Education

Campaign Launched To Raise Literacy of Black Adults

By Susan G. Foster — March 14, 1984 2 min read

Donald Smith of the National Alliance of Black School Educators urged members of the coalition to adopt “a culturally based campaign” against illiteracy that focuses on the needs of minorities. Such a campaign, he said, would be a “stimulating, appropriate, and enticing way of teaching."--sgf

In his address to the members of the Assault on Illiteracy Program, a project to increase literacy in the black community, Secretary Bell said adult illiteracy is of particular concern because “we have every reason to believe it affects future generations.”

Among minorities, he added, the lack of opportunity associated with discriminatory practices has led to “persistent alienation” from the mainstream of society.

According to the Education Department, an estimated 23 million adults are unable to read well enough to fill out simple questionnaires, and another 40 million adults can read but not very well. Officials of the Assault on Illiteracy Program report that about 47 percent of all black adults ages 18 and older are functionally illiterate.

Campaign Objectives

Mr. Bell explained that the objectives of the Reagan Administration’s adult-literacy initiative, which was announced last year, are “to raise a common level of awareness” about the nature of the illiteracy problem, to promote information-sharing among organizations concerned with the problem, and “to see that new knowledge is put to use to form partnerships.”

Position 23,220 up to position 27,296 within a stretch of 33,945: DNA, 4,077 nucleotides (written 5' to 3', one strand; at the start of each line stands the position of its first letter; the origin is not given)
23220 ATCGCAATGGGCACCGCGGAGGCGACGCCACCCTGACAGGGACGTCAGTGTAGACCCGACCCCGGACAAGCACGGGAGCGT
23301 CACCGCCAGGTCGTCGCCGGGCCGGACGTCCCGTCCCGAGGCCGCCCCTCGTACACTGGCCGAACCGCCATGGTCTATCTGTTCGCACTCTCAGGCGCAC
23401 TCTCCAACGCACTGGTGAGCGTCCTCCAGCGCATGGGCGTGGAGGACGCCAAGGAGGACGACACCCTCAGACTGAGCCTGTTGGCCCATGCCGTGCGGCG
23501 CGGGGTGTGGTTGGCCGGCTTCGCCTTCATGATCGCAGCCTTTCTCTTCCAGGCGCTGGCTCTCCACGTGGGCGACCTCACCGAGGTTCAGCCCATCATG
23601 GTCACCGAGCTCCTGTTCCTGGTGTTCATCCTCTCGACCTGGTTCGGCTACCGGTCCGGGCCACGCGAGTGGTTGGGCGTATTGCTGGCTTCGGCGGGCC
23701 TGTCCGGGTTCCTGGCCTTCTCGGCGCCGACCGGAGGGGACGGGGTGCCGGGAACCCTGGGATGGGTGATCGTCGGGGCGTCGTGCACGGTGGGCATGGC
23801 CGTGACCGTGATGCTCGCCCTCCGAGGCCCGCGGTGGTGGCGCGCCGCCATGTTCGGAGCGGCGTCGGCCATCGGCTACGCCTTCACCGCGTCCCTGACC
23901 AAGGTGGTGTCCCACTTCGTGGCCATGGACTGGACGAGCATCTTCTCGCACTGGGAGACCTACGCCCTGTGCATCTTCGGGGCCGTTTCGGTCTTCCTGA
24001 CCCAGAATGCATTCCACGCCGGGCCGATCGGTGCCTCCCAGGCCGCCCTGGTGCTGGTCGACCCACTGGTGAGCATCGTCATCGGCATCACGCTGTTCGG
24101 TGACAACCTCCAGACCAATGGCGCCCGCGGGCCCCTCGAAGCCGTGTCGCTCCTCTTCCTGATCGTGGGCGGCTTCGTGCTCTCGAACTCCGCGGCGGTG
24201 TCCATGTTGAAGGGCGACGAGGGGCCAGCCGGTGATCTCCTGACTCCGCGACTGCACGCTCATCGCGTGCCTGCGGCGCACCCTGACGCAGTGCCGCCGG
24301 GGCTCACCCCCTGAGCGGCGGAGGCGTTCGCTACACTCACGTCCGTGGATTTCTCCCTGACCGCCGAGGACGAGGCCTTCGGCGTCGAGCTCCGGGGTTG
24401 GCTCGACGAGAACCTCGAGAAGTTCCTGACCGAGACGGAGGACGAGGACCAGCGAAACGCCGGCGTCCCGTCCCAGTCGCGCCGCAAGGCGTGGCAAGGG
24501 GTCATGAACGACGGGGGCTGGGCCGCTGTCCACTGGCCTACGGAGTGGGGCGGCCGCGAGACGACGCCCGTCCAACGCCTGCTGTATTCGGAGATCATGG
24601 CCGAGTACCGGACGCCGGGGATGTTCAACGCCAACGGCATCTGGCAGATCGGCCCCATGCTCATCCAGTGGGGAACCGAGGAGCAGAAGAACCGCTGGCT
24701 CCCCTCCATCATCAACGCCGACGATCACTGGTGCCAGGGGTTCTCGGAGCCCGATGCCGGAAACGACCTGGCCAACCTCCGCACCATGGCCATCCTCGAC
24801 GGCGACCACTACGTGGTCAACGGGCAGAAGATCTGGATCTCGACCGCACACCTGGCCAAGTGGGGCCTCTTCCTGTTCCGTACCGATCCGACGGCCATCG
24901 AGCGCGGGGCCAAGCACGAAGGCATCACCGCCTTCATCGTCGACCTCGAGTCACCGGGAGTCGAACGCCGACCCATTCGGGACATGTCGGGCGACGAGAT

“I’m sure you’re all wondering and saying deep down inside: ‘Is this commitment and concern genuine? Is it more than posturing?”’ Mr. Bell said. “And, believe me, we want to see that it’s more than that.”

Clarence Thomas, chairman of the Equal Employment Opportunity Commission and the former assistant secretary for civil rights in the Education Department, said during a panel discussion that “illiteracy is a social problem that, like most others, has far greater impact on blacks.” For generations, he added, blacks have been the “victims of inferior schools.”

Calling last week’s two-day workshop a “historic” occasion, Ozell Sutton, general president of Alpha Phi Alpha Fraternity, a black community-service organization, asked each of the representatives from more than 80 educational, fraternal, religious, civic, and business organizations to dedicate themselves “to the elimination of illiteracy across this land.”

Donald Smith of the National Alliance of Black School Educators urged members of the coalition to adopt “a culturally based campaign” against illiteracy that focuses on the needs of minorities. Such a campaign, he said, would be a “stimulating, appropriate, and enticing way of teaching.”

A version of this article appeared in the March 14, 1984 edition of Education Week as Campaign Launched To Raise Literacy of Black Adults